Last year May 17th I got into a car accident and now I have a noticeable scar on my upper left forehead. It’s been a year and I’ve done quite a few shows, some with my scar covered and a few with it out.. I’m 5'8-5'9 (I get told different all the time) 120 lbs love Runway. I returned to nyc in hopes of trying to eliminate free shows from my roster and start only taking on paid assignments. Now I consistently question if I even have a fighting chance? what do you think ? 

Hi, Blackberry Confessions (great name, btw)! I think you're psyching yourself out and analyzing your situation too much, which can throw you off your game. From what you've written, it sounds like you have more than a fighting chance and have already established yourself as a working runway model. Even though you have the scar from your accident, you've stated that you've done quite a few shows. Plus, you have the height and weight so I think you're good to go.

While it's great to get feedback from others, the most important factor is what you think about yourself. If YOU think you have a fighting chance, if YOU know you've got what it takes, if YOU can get the results clients want, then you have no place else to go but up and being that you're in the NYC market, there are plenty of opportunities to jump into. So go for it and don't look back! :-)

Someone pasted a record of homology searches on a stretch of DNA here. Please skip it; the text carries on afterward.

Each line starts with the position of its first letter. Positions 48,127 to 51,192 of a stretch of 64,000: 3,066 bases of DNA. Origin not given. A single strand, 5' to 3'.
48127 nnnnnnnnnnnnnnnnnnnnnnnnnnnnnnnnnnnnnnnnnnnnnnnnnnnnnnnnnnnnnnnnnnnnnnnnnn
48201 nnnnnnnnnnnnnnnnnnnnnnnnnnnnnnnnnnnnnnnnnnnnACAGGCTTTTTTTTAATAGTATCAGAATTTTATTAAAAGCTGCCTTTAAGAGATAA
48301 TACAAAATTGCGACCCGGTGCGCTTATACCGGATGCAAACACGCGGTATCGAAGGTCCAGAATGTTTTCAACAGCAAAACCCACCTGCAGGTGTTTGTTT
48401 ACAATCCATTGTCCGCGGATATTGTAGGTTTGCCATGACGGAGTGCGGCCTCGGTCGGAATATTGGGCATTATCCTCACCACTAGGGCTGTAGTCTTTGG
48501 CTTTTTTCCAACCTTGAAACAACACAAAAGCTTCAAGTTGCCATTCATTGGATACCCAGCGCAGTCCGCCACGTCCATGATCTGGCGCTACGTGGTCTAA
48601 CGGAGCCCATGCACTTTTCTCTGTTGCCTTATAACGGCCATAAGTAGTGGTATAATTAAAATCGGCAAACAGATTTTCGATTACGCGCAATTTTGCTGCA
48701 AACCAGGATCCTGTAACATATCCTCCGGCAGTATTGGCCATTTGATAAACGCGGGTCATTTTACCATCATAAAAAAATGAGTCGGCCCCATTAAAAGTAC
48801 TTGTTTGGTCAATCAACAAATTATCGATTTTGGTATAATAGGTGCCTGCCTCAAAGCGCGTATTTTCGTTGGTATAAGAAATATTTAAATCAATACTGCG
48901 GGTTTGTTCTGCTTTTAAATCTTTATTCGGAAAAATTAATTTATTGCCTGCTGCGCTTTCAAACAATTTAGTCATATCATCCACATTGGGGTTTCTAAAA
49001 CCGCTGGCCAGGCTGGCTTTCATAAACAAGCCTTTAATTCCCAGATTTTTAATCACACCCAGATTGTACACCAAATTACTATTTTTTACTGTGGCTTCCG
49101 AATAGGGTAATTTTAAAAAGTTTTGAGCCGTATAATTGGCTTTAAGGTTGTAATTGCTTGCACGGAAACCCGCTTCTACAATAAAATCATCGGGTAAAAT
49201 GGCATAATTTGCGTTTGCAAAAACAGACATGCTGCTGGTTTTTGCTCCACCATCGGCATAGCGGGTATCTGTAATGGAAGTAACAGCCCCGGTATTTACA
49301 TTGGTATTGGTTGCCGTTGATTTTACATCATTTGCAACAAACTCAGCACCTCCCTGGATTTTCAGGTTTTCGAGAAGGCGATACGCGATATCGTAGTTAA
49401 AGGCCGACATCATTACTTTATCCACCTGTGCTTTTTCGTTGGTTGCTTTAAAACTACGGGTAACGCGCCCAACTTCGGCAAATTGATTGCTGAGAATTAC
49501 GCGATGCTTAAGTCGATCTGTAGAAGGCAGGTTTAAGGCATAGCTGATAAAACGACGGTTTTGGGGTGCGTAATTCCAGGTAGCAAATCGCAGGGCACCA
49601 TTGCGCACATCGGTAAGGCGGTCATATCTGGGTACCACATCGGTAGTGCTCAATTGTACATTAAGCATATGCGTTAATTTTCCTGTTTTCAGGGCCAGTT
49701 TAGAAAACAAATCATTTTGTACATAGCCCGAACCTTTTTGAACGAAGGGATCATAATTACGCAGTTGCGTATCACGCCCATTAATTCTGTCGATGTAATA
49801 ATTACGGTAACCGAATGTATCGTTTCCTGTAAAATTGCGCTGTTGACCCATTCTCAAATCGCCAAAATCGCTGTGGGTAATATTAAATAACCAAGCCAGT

Monday, August 22, 2011

Answering a Reader Question #186

Anonymous Wrote:

Hey- I'm 5'6, have good curves (34C, 26" waist, 35" hips) natural blonde hair and blue eyes. I was looking into Victorias Secret but I am too short. Do you know of any fields that demand models with curves (probably swimsuit) but the height requirement is lower? I'm also 21 and have never modeled before, just kinda curious. Thanks! 

Hi, Anonymous! In general, swimwear, lingerie and glamor modeling has open height requirements so you should definitely look into any of those. There are some agencies that specialize in swimwear and fitness modeling but these are not divisions that all agencies represent. In many instances, models that pursue swimwear, lingerie and glamor do it freelance, which means they act as their own agent and find their own work. This also means the need to have a professional portfolio put together in order to submit yourself to gigs. It's a more challenging route but if you can manage to find an agency with the right division, then you can simply leave it up to them to do the bulk of the work for you. So those are your two options: find an agency with a swimwear/lingerie/glamor division or go for a freelance career.